Recently Mercurial has added certificate validation when connecting to HTTPS servers. I'm trying to clone the wiki repository for a googlecode project at https://wiki.pydlnadms.googlecode.com/hg/, but the certificate is for *.googlecode.com. I was under the impression that this is called a wildcard domain and valid for all subdomains, but I'm receiving the error:

matt@stanley:~/src$ hg clone https://wiki.pydlnadms.googlecode.com/hg/ pydlnadms-wiki
abort: wiki.pydlnadms.googlecode.com certificate error: certificate is for *.googlecode.com

Allegedly I need to add the certificate fingerprint to my hgrc. How do I retrieve this fingerprint from the command line?

Parent Question: Hosting images on Google Code


The page at http://wiki.debuntu.org/wiki/OpenSSL#Retrieving_certificate_informations lists the command lines for that (and printing out the relevant information). From that page and some of the man pages, it seems like what you want is (for bash):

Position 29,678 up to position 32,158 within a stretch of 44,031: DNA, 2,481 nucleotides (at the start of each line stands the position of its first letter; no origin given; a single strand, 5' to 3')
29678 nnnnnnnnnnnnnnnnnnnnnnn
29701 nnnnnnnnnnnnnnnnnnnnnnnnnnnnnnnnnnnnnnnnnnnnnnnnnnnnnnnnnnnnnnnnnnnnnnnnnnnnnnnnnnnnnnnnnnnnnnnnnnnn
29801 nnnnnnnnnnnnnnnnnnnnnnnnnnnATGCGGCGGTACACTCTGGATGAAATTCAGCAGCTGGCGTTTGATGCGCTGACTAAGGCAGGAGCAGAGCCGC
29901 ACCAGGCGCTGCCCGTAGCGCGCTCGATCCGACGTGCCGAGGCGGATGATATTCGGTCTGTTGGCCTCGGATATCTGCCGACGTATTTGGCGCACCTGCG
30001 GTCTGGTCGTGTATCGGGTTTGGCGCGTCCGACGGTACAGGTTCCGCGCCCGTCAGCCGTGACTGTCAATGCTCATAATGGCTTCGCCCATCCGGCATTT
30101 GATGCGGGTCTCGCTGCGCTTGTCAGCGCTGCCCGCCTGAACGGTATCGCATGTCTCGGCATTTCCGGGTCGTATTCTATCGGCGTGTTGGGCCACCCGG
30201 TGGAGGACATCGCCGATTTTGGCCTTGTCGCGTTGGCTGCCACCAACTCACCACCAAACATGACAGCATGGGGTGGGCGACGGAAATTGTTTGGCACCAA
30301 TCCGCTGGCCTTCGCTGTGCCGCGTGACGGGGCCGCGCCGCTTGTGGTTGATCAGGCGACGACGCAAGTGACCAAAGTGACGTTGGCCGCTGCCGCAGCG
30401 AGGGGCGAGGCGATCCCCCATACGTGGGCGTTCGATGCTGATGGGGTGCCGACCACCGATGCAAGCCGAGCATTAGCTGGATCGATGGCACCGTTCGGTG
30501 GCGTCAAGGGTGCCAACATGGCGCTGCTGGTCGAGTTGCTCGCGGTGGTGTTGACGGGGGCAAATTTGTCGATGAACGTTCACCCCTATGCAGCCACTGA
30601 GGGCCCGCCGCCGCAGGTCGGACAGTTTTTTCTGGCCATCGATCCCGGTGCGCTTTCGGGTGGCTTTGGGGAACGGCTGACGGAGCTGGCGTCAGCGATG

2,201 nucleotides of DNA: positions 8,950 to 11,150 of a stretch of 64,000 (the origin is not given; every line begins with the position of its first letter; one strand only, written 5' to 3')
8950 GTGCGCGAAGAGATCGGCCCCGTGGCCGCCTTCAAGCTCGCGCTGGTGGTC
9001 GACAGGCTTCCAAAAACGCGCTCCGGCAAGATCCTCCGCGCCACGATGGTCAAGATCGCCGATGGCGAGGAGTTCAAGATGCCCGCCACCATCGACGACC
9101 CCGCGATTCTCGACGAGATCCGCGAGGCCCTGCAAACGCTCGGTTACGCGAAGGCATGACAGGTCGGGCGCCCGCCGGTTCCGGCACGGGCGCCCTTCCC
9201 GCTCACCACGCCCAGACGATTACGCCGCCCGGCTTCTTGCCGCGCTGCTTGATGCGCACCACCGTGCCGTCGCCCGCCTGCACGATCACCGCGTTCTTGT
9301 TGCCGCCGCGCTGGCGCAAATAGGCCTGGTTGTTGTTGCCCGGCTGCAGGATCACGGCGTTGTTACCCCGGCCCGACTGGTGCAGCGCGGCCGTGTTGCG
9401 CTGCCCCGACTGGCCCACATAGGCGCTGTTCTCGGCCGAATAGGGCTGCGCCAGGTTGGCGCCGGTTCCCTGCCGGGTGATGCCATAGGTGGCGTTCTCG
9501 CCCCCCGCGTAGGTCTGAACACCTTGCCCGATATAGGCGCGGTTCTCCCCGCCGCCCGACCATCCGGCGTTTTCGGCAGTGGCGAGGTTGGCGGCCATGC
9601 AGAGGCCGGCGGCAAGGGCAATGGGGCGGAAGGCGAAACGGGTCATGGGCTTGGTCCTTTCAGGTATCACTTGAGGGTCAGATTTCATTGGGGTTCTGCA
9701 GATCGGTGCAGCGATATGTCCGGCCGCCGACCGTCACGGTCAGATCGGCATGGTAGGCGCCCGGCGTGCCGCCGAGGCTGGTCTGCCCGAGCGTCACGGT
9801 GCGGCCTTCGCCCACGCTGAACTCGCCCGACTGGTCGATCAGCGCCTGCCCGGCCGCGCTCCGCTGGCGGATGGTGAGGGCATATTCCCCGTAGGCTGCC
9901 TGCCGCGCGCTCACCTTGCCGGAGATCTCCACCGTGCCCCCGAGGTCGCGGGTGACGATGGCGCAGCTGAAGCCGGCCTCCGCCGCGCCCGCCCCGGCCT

openssl s_client -connect <host>:<port> < /dev/null 2>/dev/null | openssl x509 -fingerprint -noout -in /dev/stdin

If you want the whole certificate, leave off the | symbol and everything after it.

  • 1
    to add a bit more detail. <host>:<port> in this example will be "wiki.pydlnadms.googlecode.com:443". mercurial.selenic.com/wiki/… has instructions on how to get this into your .hgrc file. – yanokwa Mar 18 '11 at 21:18
  • Hi, got the fingerprint of my server, and added [hostfingerprints] mydomain.com = 09:EA:A1:28:49:24:21... to /etc/mercurial/hgrc, but trying to clone a newely created repo gives me SSL: Server certificate verify failed [command returned code 255 Fri Sep 14 22:31:09 2012] Any clue why? Thanks a lot! – razor7 Sep 15 '12 at 1:35
  • The hash method can be specified as a flag (sha1, sha256, md5): ` | openssl x509 -fingerprint -sha256 -noout -in /dev/stdin` – J.Money Oct 14 '18 at 14:54
  • This takes a fingerprint of all the extra garbage, like CONNECTED(00000003), this doesn't make sense to me. – adjenks Dec 27 '18 at 21:20

this is also enough:

openssl x509 -fingerprint -in server.crt

This is an old thread but there is an easier way I found. Assuming you have the crt file:

$ cat server.crt|openssl x509 -fingerprint 
MD5 Fingerprint=D1:BA:B0:17:66:6D:7F:42:7B:91:1E:22:7E:3A:27:D2

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